Hide C Drive from Admins in Terminal Services

i feel almost bad for posting this, but while a large number of posts on various forums are close to my problem, they don't seem to be helping me out a bunch.
i am trying to prevent access to the c: drive by the administrators group in a terminal services environment.
my users must all be members of the administrators group to run a certain application. messing with permissions makes the app very unhappy and it is the central enterprise app.
i have put my terminal server/domain controller in an ou and am locking the ou down per microsoft white paper titled "locking down windows server 2003 terminal server sessions".
the gpo settings causing my issue are at UC\AT\WC\Windows Explorer and are the much discussed "Hide these specified drives in My Computer" and "Prevent access to drives from My Computer"
my goal is to give the users access to three apps and a data drive. no problem using software restrictions to allow access only to the three apps.
my problem is that "prevent" keeps windows explorer from opening at all, and "hide" isn't actually hiding the c: drive (though it appears, strangely, at the end of the drive tree/list in my computer).
does someone know offhand what i missed? thank you in advance.
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politicalfusionAsked:
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oBdAConnect With a Mentor Commented:
Just try to find out which permissions are missing where; get FileMon (http://www.sysinternals.com/ntw2k/source/filemon.shtml) and RegMon (http://www.sysinternals.com/ntw2k/source/regmon.shtml) from Sysinternals.
Log on to the TS console as administrator, start FileMon and RegMon; set the filter on both to log only the application.
Start the application as a regular user without additional rights, check for errors. Adjust NTFS or registry permissions until you can run the software as user.
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dooleydogCommented:
if you want to hide anything from administrators, you will need to use NTFS permissions.

Do not use hte deny unless absoluty necessary, just remove the everyone or hte authenticated users groups, and only add the appropriate user or users.

Good Luck,

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politicalfusionAuthor Commented:
i put the users (who are in the built-in administrators account) into a separate security group. i then denied that group the list folder contents permission. the enterprise app didn't work anymore.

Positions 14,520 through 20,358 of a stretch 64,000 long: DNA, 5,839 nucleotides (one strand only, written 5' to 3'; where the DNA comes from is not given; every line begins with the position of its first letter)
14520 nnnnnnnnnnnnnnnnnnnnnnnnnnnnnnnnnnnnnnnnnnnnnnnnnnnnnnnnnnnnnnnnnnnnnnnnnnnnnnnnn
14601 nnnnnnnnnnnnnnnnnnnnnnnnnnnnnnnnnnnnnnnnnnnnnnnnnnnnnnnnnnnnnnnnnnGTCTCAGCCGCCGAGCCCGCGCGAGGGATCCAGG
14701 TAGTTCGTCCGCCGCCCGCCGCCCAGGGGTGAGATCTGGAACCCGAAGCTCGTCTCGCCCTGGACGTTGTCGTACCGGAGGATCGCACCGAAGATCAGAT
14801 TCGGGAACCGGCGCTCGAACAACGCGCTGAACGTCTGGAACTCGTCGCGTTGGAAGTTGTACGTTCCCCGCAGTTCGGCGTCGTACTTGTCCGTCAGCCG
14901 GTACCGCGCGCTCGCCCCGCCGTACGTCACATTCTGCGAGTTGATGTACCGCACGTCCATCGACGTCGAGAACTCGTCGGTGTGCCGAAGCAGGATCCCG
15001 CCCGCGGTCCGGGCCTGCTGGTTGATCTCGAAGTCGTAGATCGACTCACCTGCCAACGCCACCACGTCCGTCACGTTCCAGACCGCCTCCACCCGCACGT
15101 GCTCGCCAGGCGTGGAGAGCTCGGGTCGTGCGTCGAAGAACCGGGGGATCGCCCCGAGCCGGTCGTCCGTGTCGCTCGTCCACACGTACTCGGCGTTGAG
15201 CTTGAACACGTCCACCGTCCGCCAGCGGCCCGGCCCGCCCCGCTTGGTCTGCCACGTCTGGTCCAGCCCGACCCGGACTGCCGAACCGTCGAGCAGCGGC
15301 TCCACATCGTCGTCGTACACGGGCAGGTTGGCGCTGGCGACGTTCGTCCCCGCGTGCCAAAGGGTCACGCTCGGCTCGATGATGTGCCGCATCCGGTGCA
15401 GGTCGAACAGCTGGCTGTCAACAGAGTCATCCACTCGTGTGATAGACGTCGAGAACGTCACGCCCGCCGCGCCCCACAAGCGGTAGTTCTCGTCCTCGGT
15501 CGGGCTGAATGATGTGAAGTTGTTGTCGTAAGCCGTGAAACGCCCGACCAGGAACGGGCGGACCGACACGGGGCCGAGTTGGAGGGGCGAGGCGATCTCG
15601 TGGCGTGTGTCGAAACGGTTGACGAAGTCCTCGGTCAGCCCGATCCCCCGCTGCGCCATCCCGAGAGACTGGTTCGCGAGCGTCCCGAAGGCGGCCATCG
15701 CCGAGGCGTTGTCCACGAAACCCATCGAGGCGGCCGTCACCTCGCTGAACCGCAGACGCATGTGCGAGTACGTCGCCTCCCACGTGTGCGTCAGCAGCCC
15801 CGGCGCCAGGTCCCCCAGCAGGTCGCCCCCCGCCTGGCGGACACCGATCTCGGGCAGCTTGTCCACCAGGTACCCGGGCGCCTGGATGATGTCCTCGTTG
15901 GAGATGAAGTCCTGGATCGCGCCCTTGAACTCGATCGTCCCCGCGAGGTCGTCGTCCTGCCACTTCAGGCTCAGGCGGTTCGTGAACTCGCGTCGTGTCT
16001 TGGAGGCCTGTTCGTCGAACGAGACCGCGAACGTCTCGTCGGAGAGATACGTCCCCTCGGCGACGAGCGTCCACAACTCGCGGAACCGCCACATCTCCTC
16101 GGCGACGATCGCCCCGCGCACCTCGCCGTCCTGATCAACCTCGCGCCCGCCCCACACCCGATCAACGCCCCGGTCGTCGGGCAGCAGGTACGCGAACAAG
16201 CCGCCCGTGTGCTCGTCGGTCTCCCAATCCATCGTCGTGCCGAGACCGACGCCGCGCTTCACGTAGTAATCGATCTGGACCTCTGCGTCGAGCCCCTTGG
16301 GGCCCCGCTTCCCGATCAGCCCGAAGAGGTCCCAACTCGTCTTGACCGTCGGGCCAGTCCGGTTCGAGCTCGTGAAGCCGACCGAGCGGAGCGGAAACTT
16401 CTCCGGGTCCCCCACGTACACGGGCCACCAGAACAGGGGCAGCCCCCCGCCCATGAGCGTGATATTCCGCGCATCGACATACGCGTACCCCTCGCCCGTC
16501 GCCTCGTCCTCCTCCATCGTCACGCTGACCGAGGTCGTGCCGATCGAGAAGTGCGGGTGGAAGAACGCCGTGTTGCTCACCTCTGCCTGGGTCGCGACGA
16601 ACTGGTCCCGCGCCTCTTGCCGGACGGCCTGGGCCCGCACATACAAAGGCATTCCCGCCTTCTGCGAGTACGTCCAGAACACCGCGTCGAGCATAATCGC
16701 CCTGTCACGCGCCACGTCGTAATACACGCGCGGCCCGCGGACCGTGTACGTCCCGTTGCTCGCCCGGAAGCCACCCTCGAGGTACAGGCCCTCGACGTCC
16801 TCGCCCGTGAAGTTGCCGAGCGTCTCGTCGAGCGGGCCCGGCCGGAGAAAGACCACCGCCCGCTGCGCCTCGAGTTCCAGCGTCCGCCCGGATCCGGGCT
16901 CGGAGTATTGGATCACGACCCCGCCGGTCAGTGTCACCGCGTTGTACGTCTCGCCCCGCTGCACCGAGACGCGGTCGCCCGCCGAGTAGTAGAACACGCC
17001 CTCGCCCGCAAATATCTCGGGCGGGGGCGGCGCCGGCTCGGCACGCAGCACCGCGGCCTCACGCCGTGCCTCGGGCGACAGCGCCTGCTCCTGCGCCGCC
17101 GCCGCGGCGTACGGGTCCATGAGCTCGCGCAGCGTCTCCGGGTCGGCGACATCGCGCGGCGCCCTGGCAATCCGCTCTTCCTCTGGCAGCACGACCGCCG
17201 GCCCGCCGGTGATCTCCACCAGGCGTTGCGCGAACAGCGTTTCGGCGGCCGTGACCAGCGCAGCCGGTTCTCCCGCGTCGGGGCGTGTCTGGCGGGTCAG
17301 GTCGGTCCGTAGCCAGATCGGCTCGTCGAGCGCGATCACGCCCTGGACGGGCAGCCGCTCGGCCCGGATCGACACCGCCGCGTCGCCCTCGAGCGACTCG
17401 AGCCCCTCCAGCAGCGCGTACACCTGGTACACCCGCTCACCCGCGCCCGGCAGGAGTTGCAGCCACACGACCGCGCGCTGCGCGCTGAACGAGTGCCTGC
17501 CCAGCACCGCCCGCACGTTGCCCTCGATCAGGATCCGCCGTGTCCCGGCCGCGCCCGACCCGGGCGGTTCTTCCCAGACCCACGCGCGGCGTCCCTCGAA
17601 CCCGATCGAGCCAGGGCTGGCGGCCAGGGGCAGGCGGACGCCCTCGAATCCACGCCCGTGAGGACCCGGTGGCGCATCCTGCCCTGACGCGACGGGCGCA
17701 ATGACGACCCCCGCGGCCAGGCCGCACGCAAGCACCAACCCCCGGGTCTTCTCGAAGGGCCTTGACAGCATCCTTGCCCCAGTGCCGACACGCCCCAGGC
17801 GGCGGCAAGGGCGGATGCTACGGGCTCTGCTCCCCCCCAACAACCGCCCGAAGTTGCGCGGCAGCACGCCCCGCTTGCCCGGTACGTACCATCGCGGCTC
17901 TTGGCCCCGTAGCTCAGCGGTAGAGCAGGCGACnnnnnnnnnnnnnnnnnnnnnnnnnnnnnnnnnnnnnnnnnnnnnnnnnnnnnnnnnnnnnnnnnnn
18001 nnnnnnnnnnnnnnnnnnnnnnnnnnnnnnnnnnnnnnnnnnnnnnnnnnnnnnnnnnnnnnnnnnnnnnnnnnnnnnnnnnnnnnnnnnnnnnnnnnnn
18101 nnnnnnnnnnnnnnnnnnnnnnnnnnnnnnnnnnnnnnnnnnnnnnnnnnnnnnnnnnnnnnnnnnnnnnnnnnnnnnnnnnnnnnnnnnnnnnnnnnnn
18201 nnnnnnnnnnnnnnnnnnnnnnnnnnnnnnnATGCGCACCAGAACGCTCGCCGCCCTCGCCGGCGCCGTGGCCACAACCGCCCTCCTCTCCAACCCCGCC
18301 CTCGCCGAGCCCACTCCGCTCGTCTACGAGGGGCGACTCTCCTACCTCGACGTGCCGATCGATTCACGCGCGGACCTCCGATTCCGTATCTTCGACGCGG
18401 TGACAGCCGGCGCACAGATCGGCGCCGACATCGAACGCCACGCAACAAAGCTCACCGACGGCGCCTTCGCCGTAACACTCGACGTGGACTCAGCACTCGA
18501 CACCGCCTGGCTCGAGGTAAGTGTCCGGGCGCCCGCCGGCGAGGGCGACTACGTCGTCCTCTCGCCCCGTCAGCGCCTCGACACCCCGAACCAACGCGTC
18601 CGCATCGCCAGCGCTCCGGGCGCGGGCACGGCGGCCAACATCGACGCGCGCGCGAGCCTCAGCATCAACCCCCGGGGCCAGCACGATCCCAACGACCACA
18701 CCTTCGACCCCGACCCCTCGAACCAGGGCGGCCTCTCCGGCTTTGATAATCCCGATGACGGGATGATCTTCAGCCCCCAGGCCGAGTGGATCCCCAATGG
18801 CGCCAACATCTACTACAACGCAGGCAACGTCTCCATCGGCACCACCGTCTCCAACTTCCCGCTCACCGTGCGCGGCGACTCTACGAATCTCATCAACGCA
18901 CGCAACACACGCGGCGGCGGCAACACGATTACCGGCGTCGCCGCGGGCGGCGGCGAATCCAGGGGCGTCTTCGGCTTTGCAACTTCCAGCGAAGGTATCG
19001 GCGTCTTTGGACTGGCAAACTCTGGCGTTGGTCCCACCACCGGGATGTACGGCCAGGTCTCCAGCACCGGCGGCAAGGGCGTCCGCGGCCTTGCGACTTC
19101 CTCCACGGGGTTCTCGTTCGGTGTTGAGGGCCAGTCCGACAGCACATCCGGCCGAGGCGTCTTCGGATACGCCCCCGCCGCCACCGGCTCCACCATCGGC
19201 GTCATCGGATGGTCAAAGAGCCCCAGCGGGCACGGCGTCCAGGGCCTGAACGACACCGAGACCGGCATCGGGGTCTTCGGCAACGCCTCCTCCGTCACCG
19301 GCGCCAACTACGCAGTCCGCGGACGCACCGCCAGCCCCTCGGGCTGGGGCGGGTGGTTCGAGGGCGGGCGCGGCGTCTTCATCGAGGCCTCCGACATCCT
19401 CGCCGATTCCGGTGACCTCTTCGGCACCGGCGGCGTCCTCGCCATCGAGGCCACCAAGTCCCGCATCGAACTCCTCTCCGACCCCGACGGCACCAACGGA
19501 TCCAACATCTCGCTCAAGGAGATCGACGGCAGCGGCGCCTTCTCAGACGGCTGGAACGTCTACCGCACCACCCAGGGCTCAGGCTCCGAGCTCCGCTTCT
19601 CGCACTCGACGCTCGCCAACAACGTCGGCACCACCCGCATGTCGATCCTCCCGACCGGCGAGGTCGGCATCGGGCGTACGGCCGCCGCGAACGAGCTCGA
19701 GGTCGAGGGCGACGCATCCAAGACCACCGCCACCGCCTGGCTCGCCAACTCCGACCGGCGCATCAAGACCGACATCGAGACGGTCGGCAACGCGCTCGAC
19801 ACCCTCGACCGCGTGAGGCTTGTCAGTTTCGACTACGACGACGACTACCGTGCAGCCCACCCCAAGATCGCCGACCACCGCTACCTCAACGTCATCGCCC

the administrators group must have full control of the c drive for the enterprise app to work, apparently, and the users must be members of that group. even attempting to put them in a separate security group and trying to assign that group all the administrators rights and permissions didn't work. they must be administrators and administrators must have full control (so far - would love to be contradicted). so my next thought has been to remove the c drive from all browse lists and make it de facto inaccessable. thank you for the input and opportunity to comment farther
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bilbusCommented:
wow this is not good, giving users admin access to a terminal server is BAD. Have you talked to your program's tech support? perhaps giving them full access to some system files will fix it? If the user is a local admin of the terminal server then any countermesures you put in can easly be overcome. File permisions can be changed even if you put deny on.
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politicalfusionAuthor Commented:
hello and thank you. i will try the filemon and regmon day after tomorrow. i have no experience with those programs, thank you for the tip and i will follow it as far as possible (hopefully til it works).
as an interesting note, and you can call me on the loopholes and work-arounds, the users have to be members of the administrators group, but not the administrator. therefore, i've established a significant number of gpo lockdowns, applied them to the administrator's group, and denied my administrator account the apply gpo setting. also, they cannot log on locally or except through terminal services.
the gpo's start with 'disble the desktop and everything on it', kill run, shutdown, the command prompt, task manager, the control panel, restrict software to the three identified apps, disable right clicking, associated key commands, etc. reference the aforementioned white paper. it seems to be awfully tight and i'm getting a measure of comfort.
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bilbusCommented:
if they are a member of the administrators's group they can turn off anything you turn on.
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